Look To 2020 For Growth

SPG reported 1.6% NOI growth in the first quarter this year and is still guiding for 2% growth for the full year, in spite of the heightened bankruptcy activity. But with retail bankruptcies comes great opportunity for the landlords as they can replace the struggling tenants with new tenants with increased rents and increased ability to drive traffic. On the conference call, analyst Caitlin Burrows asked SPG, “when [do] you think that redevelopment activity will start to create a larger spread on that total portfolio, NOI growth versus comp center. Could we see that in 2020 or you think it would take longer?”

CEO Simon replied, “I think 2020 is good because we have a lot of new developed coming online and I do think you point out very good points in that. We always thought this year was going to be a little muted because we really -- I mean the international outlets do take time. We have a couple opening this year, but most of that's open in 2020. And then we have a lot of redevelopment ongoing. It's opening in 2020.”

SPG has projected for FFO of $12.35 at the midpoint this year, which would represent just under 5% growth over 2018 after adjusting for the new accounting standard. That’s arguably a strong result even in a normal year, and I’m excited to see what SPG can produce in 2020 when their redevelopment activity comes online.

Furthermore, on the conference call management suggested that they could increase their redevelopment spend to $1.4 to $1.5 billion per year moving forward given all the opportunities presenting themselves. This is entirely feasible given that SPG has $1.5 billion in cash flow after the dividend. These redevelopment opportunities typically average 7% to 8% ROI, and as discussed above help to improve the quality of the rest of the property. Their strong liquidity position ensures that they are well prepared to meet elevated amounts of tenant bankruptcies with associated redevelopment spend.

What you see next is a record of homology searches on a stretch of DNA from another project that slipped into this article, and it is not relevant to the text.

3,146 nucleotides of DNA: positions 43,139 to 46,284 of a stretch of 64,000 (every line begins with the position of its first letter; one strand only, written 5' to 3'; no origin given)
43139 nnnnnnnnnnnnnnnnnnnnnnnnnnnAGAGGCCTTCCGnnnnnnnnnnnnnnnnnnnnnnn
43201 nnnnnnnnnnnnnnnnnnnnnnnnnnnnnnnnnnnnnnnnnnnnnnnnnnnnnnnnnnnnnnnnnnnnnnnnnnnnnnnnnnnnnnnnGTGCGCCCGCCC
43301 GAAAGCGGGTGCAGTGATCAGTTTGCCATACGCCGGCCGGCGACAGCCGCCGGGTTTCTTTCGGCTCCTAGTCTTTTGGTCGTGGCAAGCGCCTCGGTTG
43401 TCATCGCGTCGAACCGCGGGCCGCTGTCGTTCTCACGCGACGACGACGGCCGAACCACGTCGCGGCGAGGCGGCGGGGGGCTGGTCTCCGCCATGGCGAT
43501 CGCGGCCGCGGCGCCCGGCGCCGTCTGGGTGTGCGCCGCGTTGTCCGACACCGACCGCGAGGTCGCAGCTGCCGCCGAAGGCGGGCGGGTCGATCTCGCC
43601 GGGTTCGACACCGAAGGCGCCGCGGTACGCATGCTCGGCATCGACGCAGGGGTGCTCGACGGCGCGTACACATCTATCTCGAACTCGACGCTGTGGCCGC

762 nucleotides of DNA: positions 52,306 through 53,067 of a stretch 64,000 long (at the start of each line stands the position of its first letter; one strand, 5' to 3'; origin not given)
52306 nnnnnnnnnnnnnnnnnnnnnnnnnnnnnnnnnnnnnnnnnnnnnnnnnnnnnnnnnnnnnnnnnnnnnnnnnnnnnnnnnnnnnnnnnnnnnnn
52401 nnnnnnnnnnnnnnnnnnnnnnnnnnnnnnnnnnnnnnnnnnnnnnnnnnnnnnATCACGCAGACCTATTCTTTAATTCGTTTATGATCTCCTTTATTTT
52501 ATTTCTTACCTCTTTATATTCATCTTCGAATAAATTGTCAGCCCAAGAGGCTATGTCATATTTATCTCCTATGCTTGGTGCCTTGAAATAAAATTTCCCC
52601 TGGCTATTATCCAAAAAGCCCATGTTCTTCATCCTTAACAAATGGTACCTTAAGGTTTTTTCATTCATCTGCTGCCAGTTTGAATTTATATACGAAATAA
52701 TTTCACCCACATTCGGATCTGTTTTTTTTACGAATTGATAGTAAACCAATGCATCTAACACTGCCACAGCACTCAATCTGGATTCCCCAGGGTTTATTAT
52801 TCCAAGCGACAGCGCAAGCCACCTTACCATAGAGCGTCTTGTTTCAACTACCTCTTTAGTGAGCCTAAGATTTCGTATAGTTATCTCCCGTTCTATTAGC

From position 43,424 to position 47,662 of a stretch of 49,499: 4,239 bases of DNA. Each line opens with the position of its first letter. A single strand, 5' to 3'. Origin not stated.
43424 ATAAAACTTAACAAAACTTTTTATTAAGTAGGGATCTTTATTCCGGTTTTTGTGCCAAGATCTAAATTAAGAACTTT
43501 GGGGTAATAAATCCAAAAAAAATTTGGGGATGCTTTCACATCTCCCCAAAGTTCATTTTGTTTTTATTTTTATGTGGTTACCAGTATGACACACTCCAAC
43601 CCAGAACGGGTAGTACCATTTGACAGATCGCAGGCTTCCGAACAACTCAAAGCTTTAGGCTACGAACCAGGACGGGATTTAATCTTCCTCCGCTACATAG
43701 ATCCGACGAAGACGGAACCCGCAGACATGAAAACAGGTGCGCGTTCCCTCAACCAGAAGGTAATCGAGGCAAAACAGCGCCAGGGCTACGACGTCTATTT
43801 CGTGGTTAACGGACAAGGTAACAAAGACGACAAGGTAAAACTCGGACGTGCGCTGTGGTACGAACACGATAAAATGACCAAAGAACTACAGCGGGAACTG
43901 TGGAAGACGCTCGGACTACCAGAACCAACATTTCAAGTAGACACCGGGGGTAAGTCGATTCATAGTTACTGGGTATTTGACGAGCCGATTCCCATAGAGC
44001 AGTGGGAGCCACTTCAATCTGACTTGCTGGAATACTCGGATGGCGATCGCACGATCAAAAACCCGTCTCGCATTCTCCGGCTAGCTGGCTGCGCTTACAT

Falling Stock Prices Fuel The Buyback

I doubt many like to see their portfolios in the red, but SPG arguably could see their financials improve because of it.

When asked on the conference call about how share repurchases compared to other capital allocation decisions, CEO Simon said:

“Look, I think we have that flexibility if there's weakness in the stock, we’ll get active. We've been – we did it in 2017 and 2018. It’s certainly, we feel like it's a good investment and investing in our company through share buybacks is a real opportunity. And that's why we've got it. We had run out of our authorization and that's why we got -- that's why we got reauthorized. So, I expect it to be in our arsenal this year and if there's weakness in the stock well we're going to be active.”

SPG did not repurchase many shares in the first quarter - totaling only $7.6 million as compared to $228 million in the same quarter last year. However, given the recent share price volatility I expect SPG to take advantage and repurchase shares aggressively.

Valuation And Price Target

SPG trades 13.3 times forward FFO and at a 5% dividend yield. Comparing to other stocks in the S&P 500 trading at a 5% dividend yield or greater, SPG looks out of place as the others in general arguably all carry much higher risk:

(Chart by Author)

I reiterate my 12-month price target of $207, or 4% my projected forward payout of $8.30.


The biggest risk is if I am wrong - in which SPG would have proven to be a better short candidate. Its low interest rates on expenses suggest a lot of room for interest rates to grow should they experience deteriorations in their credit ratings. This would lead to accelerated declines in cash flow on top of difficulties in rent leasing spreads. Shares are not pricing in such a result and could fall even 50% or more in such a scenario. I however view this to be unlikely in light of SPG’s ultra-high quality properties and presently conservatively placed balance sheet.

A secondary risk is for interest rates to rise, causing SPG’s interest expenses to rise in spite of their top-notch credit rating. Experts however seem to think interest rates are actually going lower, and SPG’s credit metrics continue to improve mainly due to them funding their growth projects primarily with free cash flow.


SPG fell with the rest of the retail REIT group due to poor retail earnings. Their underlying financials however suggest that they are completely different financially as compared to before the 2008 crisis and are well prepared to tackle such bankruptcies. Shares are a conviction buy.

(Tipranks: Buy SPG)

Disclosure: I am/we are long SPG, MAC. I wrote this article myself, and it expresses my own opinions. I am not receiving compensation for it (other than from Seeking Alpha). I have no business relationship with any company whose stock is mentioned in this article.